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Fed Officials Say Recent Rate Hikes Have Not Cooled Consumer Demand
By Marjorie Olster   Reuters
ATLANTA, Jan. 24 (Reuters) - Federal Reserve Bank of Atlanta President Jack Guynn said on Monday recent interest rate hikes had not dented U.S. consumer demand, leading some in financial markets to fear a large rate rise at next week's Fed meeting.

Guynn, who is a voting member of the policy-setting Federal Open Market Committee (FOMC) this year, also said he wanted to ensure that U.S. inflation did not rise much above the levels of the past few years.

``There is no broad-scale evidence that I see yet to suggest that those three (rate) increases have damped demand very much, certainly at the consumer level,'' Guynn told reporters after making a speech to the Downtown Atlanta Rotary Club.

A number of Fed officials, like Guynn, have said they see few signs that three rate increases in 1999 have cooled the red-hot U.S. growth driven by strong consumer and business demand.

Guynn said, however, that the full impact of the rate hikes may not have hit the economy yet and could work with lag time.

The FOMC, which meets next week, is widely expected to raise the 5.5 percent fed funds rate on overnight bank lending to 5.75 percent in an effort to slow the economy and prevent inflation.

While markets had already been bracing for a rate hike, Guynn's remarks set off some jitters in the stock market, where players fear the possibility of an even larger Fed move next week. Market analysts said he contributed to a hefty sell-off in stocks.

``The market is very sensitive to interest rates,'' said Joe Barthel, chief investment strategist at Fahnestock & Co. in Great Neck, N.Y. ``The $64,000 question is whether the Fed will raise rates 25 basis points or 50 basis points in February.'' The Dow Jones industrial average closed down 243 points, or 2.16 percent, at 11,008.

Guynn said he was determined not to lose ground in the fight against inflation after substantial progress in recent years.

``I would not like to see inflation go a lot higher than we've had in the last couple of years,'' Guynn said. ``I'm absolutely not interested in seeing a deterioration in the inflation performance that we've seen.''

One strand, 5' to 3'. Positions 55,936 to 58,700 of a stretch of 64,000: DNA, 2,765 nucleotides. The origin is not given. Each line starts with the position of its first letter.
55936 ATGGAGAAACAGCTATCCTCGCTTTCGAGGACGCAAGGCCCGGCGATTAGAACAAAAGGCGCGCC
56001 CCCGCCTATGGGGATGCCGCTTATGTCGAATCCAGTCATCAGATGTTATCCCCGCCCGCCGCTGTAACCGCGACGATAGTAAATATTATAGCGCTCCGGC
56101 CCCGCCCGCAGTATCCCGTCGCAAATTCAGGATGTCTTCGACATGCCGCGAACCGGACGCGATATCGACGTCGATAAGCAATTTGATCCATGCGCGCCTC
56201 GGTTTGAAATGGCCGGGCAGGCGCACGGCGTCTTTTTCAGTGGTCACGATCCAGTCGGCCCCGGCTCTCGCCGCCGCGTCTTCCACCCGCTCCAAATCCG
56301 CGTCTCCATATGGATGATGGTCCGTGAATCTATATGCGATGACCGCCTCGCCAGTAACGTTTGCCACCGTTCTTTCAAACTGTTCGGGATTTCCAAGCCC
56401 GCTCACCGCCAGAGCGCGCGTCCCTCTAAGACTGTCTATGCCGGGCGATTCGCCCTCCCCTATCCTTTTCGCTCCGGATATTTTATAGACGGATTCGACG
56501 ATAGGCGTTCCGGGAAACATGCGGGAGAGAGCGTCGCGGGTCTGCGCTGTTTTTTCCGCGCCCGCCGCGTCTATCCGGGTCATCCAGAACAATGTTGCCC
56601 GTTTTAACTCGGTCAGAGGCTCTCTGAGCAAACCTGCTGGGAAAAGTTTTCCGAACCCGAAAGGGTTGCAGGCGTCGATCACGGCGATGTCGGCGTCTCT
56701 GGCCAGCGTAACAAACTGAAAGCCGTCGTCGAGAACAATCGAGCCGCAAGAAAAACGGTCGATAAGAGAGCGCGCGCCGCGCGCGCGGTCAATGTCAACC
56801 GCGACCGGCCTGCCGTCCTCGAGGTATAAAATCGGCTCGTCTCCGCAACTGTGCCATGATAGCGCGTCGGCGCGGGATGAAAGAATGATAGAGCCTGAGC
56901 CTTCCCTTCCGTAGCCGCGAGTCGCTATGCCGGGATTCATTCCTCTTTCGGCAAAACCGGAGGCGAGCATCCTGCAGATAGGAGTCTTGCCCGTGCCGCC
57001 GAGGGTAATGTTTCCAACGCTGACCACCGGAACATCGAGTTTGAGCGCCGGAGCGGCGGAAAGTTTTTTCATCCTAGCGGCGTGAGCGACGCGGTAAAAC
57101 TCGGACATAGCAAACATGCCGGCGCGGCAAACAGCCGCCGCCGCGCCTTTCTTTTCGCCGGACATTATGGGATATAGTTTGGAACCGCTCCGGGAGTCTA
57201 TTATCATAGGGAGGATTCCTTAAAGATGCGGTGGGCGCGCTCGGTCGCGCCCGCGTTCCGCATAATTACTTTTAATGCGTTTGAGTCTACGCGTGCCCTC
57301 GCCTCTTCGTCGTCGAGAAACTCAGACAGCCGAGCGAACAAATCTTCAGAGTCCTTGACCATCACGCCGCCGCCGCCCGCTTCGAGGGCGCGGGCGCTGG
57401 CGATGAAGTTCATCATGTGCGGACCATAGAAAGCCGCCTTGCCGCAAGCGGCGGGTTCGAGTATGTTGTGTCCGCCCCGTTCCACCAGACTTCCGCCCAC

Guynn and San Francisco Fed President Robert Parry, who spoke at a separate event in Los Angeles, both observed that a number of one-off factors had conspired to keep price pressures low in the past few years but were now working against the Fed's inflation-fighting efforts.

Foreign demand is reviving after the global economic crisis of 1997-98, oil, commodity and health-care costs are on the rise, Parry told the National Association for Business Economists.

``Labor markets in the U.S. appear to be quite tight,'' said Parry, who is also a voting FOMC member this year. ``If history is any guide, this can be expected to show up in faster increases in labour costs than we've seen so far.''

Guynn also expressed concerns about the diminishing pool of available labour, saying the supply of workers was not endless. ``There absolutely are limits,'' he said.

But the Atlanta Fed chief, on the whole, was optimistic about the U.S. economic outlook, saying he expected the near record-length expansion to continue with rising productivity growth, at least in the near term.

He forecast real U.S. GDP would grow 3-1/2 to 4 percent this year, that the consumer price index would rise 2-1/2 to 2-3/4 percent, and predicted an unemployment rate around 4.0 percent.

``I'm optimistic that there are some new things about this economy that are contributing to the strong growth and low inflation,'' Guynn said.

Dallas Fed President Robert McTeer, speaking in Texas, also plugged the notion of a ``new economy,'' in which faster growth with low inflation was possible because of higher productivity.

He said he believed the economy could continue to grow 4.0 percent annually, even if the growth of the labour force slowed. That is a bit higher than the rate most Fed officials would consider sustainable, without inflation, over the long term.

Last year, McTeer was the lone dissenter against two rate hikes when he was a voter on the FOMC. He made his mark as a vocal defender of the new economic paradigm which argued that with technology and improvements in productivity, the economy could grow faster now without inflationary dangers.

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